Artificial intelligence has often overpromised, but now the technology is becoming vital to the media and telco spaces, according to Orange’s Patrice Slupowski.
With more and more data being used, consumed and transferred in both the telco and media space, it is important that providers find more efficient ways to process it all.
Data is seen as a key way of monetising the increased demand for content. Every million TV households will have generated 0.5TB of data per month in the set-top box era according to figures from Viaccess-Orca, which provides OTT and TV platform solutions. Add in augmented, virtual and mixed reality and this skyrockets to a possible 500TB of data per million households, per month.
Processing that much data is no small feat, and given that much of it will pass through IP, the relationship between broadcasters and telecoms companies will play a key role.
- Read more: How AI is reinventing Visual Effects
For Orange – the former state-owned French telco – AI and machine learning are already key areas of focus.
“I’ve been learning AI for many years myself and it isn’t a brand new technology. In the past, it has been overpromised,” explains Patrice Slupowski, SVP of digital innovation at the telco.
Slupowski, who is a speaker at this year’s IBC conference, spoke to IBC365 ahead of the event. He explains that because we are using “more and more data” networks need to become more efficient.
“Our network management is using more and more AI. We’re consuming data but need a good experience.” Patrice Slupowski, Orange
“The first thing is we’re using more and more data,” he adds. “Everywhere we have data and AI internalised data. All of the things around networks being more efficient in terms of network management and seeing a good service everywhere requires AI.”
Orange is trialling, testing, and developing a number of solutions around AI aimed at making sure the end user’s experience is better if, say, they are consuming high definition video.
“Our network management is using more and more AI. We’re consuming data but need a good experience. We’re also trying to use AI to enhance the experience of the customers.”
Another use case he points to is digital assistants. The French telco built a digital assistant, Djingo, in partnership with Deutsche Telekom. It provides access to Orange services such as making hands-free calls at home, controlling Orange TV as well as other connected home services.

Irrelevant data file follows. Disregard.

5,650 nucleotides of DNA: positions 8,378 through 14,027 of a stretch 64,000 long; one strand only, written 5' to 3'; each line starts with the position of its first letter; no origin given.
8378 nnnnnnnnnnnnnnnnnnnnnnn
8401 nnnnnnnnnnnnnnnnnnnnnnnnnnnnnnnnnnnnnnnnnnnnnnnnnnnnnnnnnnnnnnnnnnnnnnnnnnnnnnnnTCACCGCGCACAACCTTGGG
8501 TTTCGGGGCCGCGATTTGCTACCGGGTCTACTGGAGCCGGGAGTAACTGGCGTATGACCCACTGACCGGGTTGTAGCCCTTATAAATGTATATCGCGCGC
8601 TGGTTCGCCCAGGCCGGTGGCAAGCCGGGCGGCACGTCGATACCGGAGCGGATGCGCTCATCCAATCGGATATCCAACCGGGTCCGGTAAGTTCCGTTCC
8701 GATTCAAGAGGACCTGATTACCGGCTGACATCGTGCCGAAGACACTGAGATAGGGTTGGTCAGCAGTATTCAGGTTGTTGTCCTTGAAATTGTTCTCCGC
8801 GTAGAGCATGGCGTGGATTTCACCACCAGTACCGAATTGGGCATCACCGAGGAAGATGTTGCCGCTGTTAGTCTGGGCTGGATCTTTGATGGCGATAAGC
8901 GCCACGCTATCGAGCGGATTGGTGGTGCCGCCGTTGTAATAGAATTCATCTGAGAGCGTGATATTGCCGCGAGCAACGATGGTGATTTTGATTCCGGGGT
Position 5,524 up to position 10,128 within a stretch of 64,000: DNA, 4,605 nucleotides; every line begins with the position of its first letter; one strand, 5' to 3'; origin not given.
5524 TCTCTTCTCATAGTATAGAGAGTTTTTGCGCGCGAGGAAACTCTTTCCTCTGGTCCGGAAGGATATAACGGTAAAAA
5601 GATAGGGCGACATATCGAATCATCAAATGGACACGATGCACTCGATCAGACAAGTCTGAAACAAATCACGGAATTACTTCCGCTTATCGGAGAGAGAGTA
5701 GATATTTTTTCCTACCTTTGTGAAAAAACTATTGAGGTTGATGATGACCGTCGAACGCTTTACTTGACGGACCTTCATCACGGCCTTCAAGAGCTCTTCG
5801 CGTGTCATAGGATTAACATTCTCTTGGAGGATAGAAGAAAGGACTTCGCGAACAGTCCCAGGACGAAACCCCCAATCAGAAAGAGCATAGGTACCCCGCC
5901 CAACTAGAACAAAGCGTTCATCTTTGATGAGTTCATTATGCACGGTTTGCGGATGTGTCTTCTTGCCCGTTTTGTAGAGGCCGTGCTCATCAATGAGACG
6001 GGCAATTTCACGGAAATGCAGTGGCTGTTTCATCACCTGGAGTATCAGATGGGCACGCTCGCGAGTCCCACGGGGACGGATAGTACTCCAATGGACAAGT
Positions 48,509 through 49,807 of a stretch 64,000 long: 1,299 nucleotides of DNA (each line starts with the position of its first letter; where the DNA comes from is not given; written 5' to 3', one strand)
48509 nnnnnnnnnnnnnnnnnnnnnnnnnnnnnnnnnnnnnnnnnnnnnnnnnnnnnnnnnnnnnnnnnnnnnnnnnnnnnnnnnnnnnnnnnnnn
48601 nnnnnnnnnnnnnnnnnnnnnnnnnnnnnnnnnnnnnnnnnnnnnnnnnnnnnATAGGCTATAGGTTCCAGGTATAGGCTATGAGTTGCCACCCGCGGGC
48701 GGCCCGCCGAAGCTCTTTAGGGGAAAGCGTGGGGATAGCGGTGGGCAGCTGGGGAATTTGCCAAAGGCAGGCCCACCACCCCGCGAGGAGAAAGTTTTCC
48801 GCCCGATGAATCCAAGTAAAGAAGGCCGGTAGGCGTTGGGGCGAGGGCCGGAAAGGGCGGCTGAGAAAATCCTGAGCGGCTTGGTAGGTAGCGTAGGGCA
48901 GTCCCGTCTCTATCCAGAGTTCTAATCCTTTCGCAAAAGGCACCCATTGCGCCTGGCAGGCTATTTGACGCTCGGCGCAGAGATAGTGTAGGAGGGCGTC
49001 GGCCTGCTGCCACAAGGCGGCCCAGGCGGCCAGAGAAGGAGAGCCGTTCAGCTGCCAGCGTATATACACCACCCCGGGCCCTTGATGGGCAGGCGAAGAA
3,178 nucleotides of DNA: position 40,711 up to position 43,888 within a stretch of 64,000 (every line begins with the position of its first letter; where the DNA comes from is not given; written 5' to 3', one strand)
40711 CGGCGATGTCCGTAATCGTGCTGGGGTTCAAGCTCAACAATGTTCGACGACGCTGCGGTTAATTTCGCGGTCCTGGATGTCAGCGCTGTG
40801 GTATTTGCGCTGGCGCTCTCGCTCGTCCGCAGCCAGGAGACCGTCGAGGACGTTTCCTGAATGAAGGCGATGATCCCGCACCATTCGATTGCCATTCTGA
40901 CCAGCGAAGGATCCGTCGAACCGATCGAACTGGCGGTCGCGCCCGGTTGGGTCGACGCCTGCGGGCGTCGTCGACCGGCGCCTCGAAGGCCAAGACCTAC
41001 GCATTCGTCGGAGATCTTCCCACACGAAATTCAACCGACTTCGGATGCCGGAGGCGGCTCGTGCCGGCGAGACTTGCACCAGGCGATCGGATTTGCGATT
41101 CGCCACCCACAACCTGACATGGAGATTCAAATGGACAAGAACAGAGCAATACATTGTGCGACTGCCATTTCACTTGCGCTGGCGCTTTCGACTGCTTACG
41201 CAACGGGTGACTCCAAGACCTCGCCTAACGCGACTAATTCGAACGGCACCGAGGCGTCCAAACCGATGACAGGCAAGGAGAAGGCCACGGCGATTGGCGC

Deutsche Telekom also has a separate solution, called Magenta, based on the same platform. Both are smart speakers – think Amazon Echo for reference.
“What we’ve been doing inside some chatbot interfaces through our service Djingo, which is a digital assistant available on several devices and interfaces,” adds Slupowski. “It is a way of driving customer interaction by being available to our customers 24 hours a day 7 days a week. It gives us the ability to use to a human interface whenever it is needed. With sport, most of our customers can raise frequent questions through the chatbot and get answers as needed from a human instead.”
Slupowski acknowledges one of the key challenges around AI is that in the past, the technology has been overpromised, partially down to confusion as to what it can actually do or what it actually is. Machine learning, AI and automation are often confused, yet all serve different functions.
“What we’re seeing is there are a number of types of problems that can be handled by AI but other problems cannot,” he says. Things that cannot easily be analysed by the human brain, “such as finding the correlation of a needle in a haystack” is one example of AI functionality, he adds.
He names three areas where AI can be efficiently applied:
- natural language processing
-> assistants, chatbots
- computer vision
-> radiology, self-driving cars, identity check
- data pattern and correlation identification
-> smart data, fast data, trading
- games with well-known rules
-> chess, go
“We are focussed on the first three domains and have seen interesting results. It doesn’t mean that it is easy of efficient every time. We’re in a domain now where expectations can be met by reality. But the problem is there are high expectations around AI.”
A lot of the solutions that are being talked about, he explains, such as AI that can create a painting or judge who you should hire, create “high expectations and that is challenging”.
He concludes: “A lot of AI systems have been around for over 30 years and they have been disappointing to the end users. We have a strong idea of what is workable and what is not. We are looking at AI and while people act like there is magic behind it, it is more about having the right data and the right techniques, to find tangible results which are always being tuned to bring it up to an acceptable level.”